If the other films on this list rely heavily familiar backwoods horror tropes, Calvaire offers something completely different. In fact, this Belgian horror film is one of the more bizarre films I have seen in my lifetime. It follows small-time entertainer Marc Stevens whose van breaks down in the woods. He’s helped by a local man, Bartel, who owns a rundown inn. Barrel takes Marc in, but warns him to stay away from the nearby village.
That’s about as much as Calvaire has in common with other backwoods horror films. Do not watch this film expecting suspenseful jump scares, as Calvaire largely works as a disturbing psychological horror film. Its slow story twists into truly bizarre territory as it progresses with some parts remaining incomprehensible by the conclusion. There is not much violence, but the film’s third act descends into some truly horrific and grim moments. If you want an idea of how strange Calvaire can be check out the clip from the film below:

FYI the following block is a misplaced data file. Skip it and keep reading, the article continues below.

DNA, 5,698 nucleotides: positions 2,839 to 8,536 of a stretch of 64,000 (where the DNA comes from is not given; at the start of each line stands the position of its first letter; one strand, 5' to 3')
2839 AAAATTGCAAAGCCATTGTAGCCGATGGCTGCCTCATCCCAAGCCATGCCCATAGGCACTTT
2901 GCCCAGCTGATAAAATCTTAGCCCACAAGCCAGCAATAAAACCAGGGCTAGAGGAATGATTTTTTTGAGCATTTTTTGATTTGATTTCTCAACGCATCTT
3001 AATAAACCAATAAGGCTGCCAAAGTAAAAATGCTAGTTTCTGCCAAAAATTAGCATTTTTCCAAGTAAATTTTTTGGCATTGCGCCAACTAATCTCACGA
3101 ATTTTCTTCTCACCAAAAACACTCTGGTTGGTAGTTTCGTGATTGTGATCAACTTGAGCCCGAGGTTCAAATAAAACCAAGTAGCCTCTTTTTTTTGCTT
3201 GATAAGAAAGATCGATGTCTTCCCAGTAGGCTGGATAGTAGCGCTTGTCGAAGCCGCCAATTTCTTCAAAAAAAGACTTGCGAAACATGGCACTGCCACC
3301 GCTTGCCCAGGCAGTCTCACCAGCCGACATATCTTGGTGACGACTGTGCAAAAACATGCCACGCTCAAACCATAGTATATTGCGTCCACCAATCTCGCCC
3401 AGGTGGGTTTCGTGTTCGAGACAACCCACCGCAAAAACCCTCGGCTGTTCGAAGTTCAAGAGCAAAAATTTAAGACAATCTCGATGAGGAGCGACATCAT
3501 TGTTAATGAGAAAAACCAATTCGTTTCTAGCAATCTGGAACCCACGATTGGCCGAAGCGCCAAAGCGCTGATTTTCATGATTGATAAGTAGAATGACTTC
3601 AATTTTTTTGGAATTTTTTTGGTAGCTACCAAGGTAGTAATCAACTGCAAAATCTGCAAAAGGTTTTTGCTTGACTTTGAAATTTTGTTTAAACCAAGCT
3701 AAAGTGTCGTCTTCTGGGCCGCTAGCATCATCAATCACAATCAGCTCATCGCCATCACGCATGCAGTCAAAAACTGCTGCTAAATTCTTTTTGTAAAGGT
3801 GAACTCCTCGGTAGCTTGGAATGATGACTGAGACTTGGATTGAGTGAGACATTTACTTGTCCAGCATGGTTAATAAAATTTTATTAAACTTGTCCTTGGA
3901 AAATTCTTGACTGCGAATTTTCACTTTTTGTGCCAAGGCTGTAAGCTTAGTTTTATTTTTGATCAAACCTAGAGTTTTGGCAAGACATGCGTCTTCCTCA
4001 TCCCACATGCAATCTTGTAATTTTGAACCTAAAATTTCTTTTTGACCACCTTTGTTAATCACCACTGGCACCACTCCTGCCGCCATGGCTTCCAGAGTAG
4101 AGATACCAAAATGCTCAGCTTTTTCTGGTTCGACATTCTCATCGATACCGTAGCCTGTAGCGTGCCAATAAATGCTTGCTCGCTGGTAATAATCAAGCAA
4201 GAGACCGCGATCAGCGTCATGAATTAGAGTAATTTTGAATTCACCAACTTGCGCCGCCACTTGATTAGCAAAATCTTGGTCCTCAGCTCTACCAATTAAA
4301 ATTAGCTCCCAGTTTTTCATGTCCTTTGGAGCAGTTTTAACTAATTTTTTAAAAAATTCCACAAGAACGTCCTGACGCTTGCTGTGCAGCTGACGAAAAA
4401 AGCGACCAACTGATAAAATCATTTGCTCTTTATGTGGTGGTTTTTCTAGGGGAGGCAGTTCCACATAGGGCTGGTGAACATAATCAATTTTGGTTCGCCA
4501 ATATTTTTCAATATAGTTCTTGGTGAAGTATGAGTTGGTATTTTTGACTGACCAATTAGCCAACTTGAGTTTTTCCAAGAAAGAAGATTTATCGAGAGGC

Frontier(s) was a part of the wave of “New French Extremity” films released in the 2000’s. Directed by Xavier Gens, Frontier(s) follows several young French Arabs who are looking to flee Paris after committing a robbery amidst election riots. On the way to Holland, the group stops at a countryside inn. Not surprisingly, it’s a ba choice, The inn just happens to be run by a cannibalistic, inbred neo-Nazi family.
Frontier(s) is a blood-drenched, nihilistic film that rarely slows down to allow the audience to catch its breath once the ball gets rolling.